On Tuesday morning, before his decision to retire after 31 seasons as Johns Hopkins men’s basketball coach became public, Bill Nelson sent a letter to university officials and staff thanking them for their support and partnership.
“When I sent the staff a letter this morning, I was serious about this: I will miss getting up in the morning and going to work and being around a special bunch of people all day long,” he said. “When most people went home at night, my day improved because I got to go to the gym and work with some of the most amazing young men you could ever imagine. It was always a great day.”
Nelson, who had a 501-312 career record with the Blue Jays, will step down June 30 — eight days after his 74th birthday. During his tenure with Johns Hopkins, Nelson guided the program to 25 winning seasons, three Centennial Conference titles and 10 NCAA Division III tournament appearances. He became the school’s all-time winningest coach Nov. 23, 1991, just two games into his sixth year.
But thoughts about retirement have lingered with Nelson for the past few years. He acknowledged that he was close to hanging up the whistle after the 2015-16 season, but agreed to shelve the notion when three graduating players — guards Nikhil Panu and Austin Vasiliadis and forward Sam Gordon — opted to return for their final year of eligibility.
“It’s the first time I had graduate students on our team, and it made me feel good to know that they thought enough of the program and their fellow teammates to come back and play with them for one more season,” he said. “That changed my mind immediately, and I gave it one more shot.”
In what would be Nelson’s final season at Johns Hopkins, the 2016-17 team went 16-10 overall and 12-6 in the Centennial Conference before falling as the No. 4 seed to Ursinus in the first round of the league tournament Feb. 22.
“We had a really good team this year,” he said. “Nobody gets to where they want to be [except for the national champion], but we had a great group of kids, and I’m glad I made that decision.”
But Nelson said the time has come for him to step aside.
“I think the timing is right,” he said. “We have a good nucleus coming back. Recruiting has been more difficult the last few years. If it wasn’t for the grad students that came back this year on the team, we wouldn’t have had that much depth, and I think the team needs new dynamic leadership from somebody that’s going to go out and beat the bushes a little more than I did. I really think that it’s a win-win for everybody. I really think they’re going to have an outstanding group of candidates for the position, and I would be shocked if the next coach doesn’t raise the program up to another level.”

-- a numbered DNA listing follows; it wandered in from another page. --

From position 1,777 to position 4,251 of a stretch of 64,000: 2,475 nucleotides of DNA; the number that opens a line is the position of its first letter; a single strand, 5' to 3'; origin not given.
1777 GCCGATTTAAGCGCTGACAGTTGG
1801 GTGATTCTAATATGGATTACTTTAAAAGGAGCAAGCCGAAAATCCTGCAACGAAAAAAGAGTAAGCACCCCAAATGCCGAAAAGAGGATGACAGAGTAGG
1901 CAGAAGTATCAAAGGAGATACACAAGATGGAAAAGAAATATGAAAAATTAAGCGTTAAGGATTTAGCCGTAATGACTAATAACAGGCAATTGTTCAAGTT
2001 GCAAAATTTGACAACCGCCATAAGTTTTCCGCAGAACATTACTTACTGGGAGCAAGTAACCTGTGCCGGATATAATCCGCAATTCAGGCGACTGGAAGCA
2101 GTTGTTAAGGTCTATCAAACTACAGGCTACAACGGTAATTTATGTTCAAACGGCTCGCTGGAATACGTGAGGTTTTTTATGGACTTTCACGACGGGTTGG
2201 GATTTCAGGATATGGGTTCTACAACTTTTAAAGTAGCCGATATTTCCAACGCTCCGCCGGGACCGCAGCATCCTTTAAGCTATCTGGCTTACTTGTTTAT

Nelson was named Centennial Conference Coach of the Year twice, but he takes greater pride in the 71 all-conference players, three conference Players of the Year and two All-Americans that he tutored.
Nelson coached two players who have blazed their own path. At Nazareth, where he spent three years, he shaped a player named Jeff Van Gundy, who proceeded to coach the New York Knicks and the Houston Rockets in the NBA and is currently an NBA analyst for ESPN.
With the Blue Jays, Nelson coached Andy Enfield, who helped Florida Gulf Coast become the first No. 15 seed to reach the Sweet Sixteen of the Division I NCAA tournament in 2013 and is now the coach at Southern California.
In 37 years as a head coach, Nelson had a career record of 606-365 for a .624 winning percentage. He ranks 17th in NCAA Division III history in career wins.
“To be easily the most identifiable person in a program that is nearly 100 years old says as much about the person that is Bill Nelson as it does about the success he enjoyed as our head men’s basketball coach,” athletic director Alanna Shanahan said in a release. “Yes, he built a program that produced victories and championships, but he also built a family of Blue Jay basketball players who continue to be a vibrant part of the program and University long after they’ve graduated. We have been fortunate to have Bill Nelson as our men’s basketball coach and we are truly thankful to him for a career of service to Johns Hopkins University.”
The institution will begin a national search for the program’s 16th head coach.
Nelson acknowledged that he will never completely get rid of the itch to coach and is looking forward to watching the NCAA Division I tournament this week. (“March Madness, even right now, gets you fired up,” he quipped.) But Nelson said he has no regrets about retiring.
“I am very happy with my decision,” he said. “I’m kind of relieved right now. I’m so proud of the kids that we’ve had over the last 31 years. I’m completely satisfied with the decision. I’m leaving with a smile on my face.”